It was very funny to hear the Prime Minister of Canada imply that the takeover of Viterra by Glencore, already the world’s No. 1 commodities trader, should not be viewed as “not primarily foreign”.
Perhaps geography is not the Prime Minister’s strong suit, but his remarks show he did not do the math either. This $6.1 billion deal will potentially see Glencore sell $1.8 billion of Viterra’s assets to Agrium and Canada’s Richardson International gets $.8 billion of Viterra’s elevators and other assets. These sales may or may not happen after Glencore owns Viterra. In any case if all the sales go through, 58% of Viterra will be in the hands of a Swiss company. So if we take Harper at his word, it looks like Canada is just a province of Switzerland in mind. Decisions affecting Canadian farmers will now be made in a boardroom in Switzerland! Hooray for Market Freedom!
When one looks at Agrium, it may have a head office in Canada but by any standard it is a multinational company. The purely Canadian interest from the Viterra sale will be approximately 13%. Hooray for Market Freedom!
It is ironic that the farmers of the prairies built the prairie pools and united grain growers to combat the predatory grain and commodity traders and now they have been purchased by the very companies they were intended to counter. All in the name of Market Freedom!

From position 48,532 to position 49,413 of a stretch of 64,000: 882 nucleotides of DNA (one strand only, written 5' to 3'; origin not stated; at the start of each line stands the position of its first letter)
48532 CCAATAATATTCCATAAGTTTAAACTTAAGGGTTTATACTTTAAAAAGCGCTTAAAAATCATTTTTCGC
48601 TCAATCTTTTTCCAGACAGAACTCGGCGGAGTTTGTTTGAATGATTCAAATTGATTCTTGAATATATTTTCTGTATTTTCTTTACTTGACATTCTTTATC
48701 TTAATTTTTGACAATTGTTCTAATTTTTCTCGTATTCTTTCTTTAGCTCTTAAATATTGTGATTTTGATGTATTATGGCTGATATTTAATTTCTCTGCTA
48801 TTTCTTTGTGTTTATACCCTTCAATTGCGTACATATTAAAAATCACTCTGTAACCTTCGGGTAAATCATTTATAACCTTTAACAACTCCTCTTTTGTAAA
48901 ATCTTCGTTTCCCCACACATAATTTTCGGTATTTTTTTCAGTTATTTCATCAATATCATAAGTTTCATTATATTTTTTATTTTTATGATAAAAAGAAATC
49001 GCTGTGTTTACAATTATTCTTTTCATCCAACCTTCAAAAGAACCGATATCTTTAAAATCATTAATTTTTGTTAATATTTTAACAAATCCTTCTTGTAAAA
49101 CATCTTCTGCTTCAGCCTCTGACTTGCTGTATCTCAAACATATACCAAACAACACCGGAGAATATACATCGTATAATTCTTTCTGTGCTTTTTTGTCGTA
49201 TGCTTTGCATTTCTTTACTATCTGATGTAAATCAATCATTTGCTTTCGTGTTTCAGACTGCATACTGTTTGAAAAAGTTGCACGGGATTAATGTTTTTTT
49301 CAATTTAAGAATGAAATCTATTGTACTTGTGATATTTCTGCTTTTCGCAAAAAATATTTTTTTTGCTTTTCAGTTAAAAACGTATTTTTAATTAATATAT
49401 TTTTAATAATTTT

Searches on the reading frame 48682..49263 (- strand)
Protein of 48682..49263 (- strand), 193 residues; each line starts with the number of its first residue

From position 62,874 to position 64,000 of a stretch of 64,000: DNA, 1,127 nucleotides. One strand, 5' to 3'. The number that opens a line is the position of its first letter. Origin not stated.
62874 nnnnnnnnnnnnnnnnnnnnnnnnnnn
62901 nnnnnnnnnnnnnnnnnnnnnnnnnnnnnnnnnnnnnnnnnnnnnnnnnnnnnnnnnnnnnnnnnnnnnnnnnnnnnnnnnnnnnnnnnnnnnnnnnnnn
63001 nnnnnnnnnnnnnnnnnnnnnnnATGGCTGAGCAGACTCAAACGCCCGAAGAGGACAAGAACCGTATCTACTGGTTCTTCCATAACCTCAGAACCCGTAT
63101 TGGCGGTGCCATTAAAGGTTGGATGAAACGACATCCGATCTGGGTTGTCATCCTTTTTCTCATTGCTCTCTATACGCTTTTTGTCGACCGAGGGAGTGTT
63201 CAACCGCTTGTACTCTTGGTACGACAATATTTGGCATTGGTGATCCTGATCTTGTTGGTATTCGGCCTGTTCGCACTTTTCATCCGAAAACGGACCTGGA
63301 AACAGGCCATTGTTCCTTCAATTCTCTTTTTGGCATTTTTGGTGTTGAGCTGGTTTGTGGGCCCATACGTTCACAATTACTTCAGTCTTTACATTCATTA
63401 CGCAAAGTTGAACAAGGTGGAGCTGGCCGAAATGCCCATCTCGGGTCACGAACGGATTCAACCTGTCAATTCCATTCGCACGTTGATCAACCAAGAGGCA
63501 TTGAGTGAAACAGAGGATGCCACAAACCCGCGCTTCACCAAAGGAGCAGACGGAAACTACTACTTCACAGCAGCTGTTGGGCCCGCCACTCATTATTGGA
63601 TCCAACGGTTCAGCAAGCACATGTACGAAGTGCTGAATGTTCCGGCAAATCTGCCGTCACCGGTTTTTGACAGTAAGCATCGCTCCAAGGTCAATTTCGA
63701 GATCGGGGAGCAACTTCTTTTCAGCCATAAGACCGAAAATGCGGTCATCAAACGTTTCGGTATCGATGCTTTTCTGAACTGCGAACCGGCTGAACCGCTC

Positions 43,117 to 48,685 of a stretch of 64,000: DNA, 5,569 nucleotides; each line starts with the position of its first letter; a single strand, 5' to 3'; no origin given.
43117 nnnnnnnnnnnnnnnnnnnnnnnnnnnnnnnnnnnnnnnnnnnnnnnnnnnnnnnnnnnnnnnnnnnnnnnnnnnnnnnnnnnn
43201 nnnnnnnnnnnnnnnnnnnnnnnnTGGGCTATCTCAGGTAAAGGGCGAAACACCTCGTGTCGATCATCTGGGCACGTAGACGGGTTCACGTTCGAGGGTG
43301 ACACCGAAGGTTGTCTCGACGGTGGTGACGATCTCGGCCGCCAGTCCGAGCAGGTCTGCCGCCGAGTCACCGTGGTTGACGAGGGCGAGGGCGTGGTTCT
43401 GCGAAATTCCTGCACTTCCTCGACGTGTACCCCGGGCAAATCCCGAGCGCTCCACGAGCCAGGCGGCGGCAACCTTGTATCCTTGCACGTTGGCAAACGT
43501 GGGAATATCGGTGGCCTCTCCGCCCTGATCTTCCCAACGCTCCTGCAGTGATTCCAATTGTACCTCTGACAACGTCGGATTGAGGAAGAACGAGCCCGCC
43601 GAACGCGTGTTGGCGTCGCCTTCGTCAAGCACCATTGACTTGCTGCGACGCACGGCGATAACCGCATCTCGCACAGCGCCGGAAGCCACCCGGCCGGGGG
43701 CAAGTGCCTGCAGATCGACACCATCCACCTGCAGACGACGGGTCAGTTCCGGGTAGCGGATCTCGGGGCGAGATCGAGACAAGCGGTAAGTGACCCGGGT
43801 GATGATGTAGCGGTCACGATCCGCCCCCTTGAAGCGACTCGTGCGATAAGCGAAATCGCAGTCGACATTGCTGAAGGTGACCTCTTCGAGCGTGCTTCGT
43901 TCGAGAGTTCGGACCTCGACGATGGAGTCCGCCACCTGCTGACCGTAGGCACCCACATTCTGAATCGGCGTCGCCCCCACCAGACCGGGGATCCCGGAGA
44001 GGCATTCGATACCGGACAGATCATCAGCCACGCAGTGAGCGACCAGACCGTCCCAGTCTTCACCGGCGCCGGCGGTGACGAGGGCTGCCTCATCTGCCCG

It is no coincidence that the demise of the CWB’s single desk has unleashed this buying spree from transnationals who want to come into Canada and make their money off the backs of farmers. The CWB provided fair market access for all producers and levelled the playing field. The transnationals are acting on the fact that will not be the case now and they have a new opportunity to take money from farmers.
Of course the Prime Minister will support the sale as he was the major force behind the legislation which removed the farmers’ elected directors from the CWB, seized farmers’ assets, and ensured the single desk was removed. He wanted farmers to go toe to toe with the multinational grain trade while proclaiming at the top of his lungs market freedom was here. The collateral damage was that the Canadian grain trade would be for sale in Canada.
With the consolidation in the grain and fertilizer industry increasing and with more sales to come I hope farmers remember who gave them the freedom to compete against other Canadian farmers in driving their own prices down so they could have the freedom to deal with two or three multinational commodity traders!